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Tue 17 Jan - Wed 18 Jan 2012
14:15 - 17:00

Venue: New Museums Site, Cockcroft Lecture Theatre

Provided by: University Information Services


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Programming Concepts: Introduction for Absolute Beginners
BeginnersPrerequisites

Tue 17 Jan - Wed 18 Jan 2012

Description

This course is part of the Scientific Computing series.

This course is aimed at those new to programming, or who have never been formally taught the principles and basic concepts of programming. It provides an introduction to the basic concepts common to most high level languages (including Python, Java, Fortran, C, C++, Visual Basic). The aim of the course is to equip attendees with the background knowledge and confidence necessary to tackle many on-line and printed programming tutorials. It may also help attendees in deciding which programming language is suitable for their programming task.

Knowledge of the concepts presented in this course is a pre-requisite for many of the other courses in the Scientific Computing series of courses (although not for the "Python for Absolute Beginners" course).

Prerequisites
  • Basic computer skills will be assumed
  • No prior programming experience is required. This course is unsuitable for those with significant programming experience.
Sessions

Number of sessions: 2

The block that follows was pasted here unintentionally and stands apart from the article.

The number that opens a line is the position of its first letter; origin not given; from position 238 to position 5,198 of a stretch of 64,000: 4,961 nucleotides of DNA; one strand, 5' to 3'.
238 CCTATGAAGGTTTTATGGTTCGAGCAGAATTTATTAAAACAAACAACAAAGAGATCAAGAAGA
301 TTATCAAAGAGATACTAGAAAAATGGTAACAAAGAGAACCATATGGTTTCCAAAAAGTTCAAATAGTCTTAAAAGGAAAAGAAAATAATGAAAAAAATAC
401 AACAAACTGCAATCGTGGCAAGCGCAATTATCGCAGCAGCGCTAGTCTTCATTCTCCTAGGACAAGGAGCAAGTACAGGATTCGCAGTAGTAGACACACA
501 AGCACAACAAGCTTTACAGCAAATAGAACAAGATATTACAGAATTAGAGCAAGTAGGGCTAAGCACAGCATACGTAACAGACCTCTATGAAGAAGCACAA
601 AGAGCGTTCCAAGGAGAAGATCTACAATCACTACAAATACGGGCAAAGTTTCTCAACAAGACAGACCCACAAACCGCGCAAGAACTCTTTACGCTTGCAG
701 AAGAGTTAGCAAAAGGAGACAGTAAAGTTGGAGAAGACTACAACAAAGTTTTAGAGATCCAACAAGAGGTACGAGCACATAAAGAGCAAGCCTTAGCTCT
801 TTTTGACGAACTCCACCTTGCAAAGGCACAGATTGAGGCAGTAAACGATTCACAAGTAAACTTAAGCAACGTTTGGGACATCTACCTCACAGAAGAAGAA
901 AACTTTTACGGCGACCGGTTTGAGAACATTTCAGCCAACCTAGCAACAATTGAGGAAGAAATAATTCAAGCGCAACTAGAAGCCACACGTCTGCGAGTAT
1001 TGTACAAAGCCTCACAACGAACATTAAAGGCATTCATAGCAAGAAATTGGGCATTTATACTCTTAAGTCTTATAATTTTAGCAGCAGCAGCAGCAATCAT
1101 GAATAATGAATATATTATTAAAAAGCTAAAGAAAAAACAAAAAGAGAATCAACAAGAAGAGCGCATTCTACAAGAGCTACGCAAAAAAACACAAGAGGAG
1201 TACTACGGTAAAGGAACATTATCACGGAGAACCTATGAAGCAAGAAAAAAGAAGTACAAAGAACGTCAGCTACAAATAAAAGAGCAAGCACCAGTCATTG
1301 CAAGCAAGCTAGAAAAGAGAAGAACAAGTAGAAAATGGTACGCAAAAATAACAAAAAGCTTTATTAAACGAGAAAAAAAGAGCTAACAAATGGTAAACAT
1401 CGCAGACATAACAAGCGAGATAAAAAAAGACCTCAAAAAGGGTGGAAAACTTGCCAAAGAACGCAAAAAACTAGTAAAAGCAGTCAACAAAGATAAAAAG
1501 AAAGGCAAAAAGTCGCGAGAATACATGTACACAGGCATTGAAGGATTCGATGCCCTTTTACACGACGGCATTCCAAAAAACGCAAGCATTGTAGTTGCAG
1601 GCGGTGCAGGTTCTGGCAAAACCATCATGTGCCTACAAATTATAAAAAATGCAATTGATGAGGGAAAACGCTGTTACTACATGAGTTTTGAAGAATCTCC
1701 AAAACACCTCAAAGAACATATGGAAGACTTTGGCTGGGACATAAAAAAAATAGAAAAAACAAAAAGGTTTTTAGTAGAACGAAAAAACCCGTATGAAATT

# Date Time Venue Trainer
1 Tue 17 Jan 2012   14:15 - 17:00 14:15 - 17:00 New Museums Site, Cockcroft Lecture Theatre map Bruce Beckles
2 Wed 18 Jan 2012   14:15 - 17:00 14:15 - 17:00 New Museums Site, Cockcroft Lecture Theatre map Bruce Beckles
Topics covered
  • What is a program?
  • What is scientific programming?
  • Compiled and interpreted languages
  • Computer arithematic: integer and floating-point arithmetic
  • Variables: data and data types
  • Pointers
  • Controlling the flow of a program: decision statements and loops
  • Functions and libraries
  • Exit status
  • Exceptions and exception handling
  • Objects and classes
  • Regular expressions
  • Types of programming task
  • Structuring your programming task
  • Structuring programs
  • Object oriented programming (OOP)
  • Checkpointing
  • Testing your program
  • Principles of good programming practice
Format

Presentations.

Notes

The course notes will be made available in due course.

Duration

Two half day sessions

Themes

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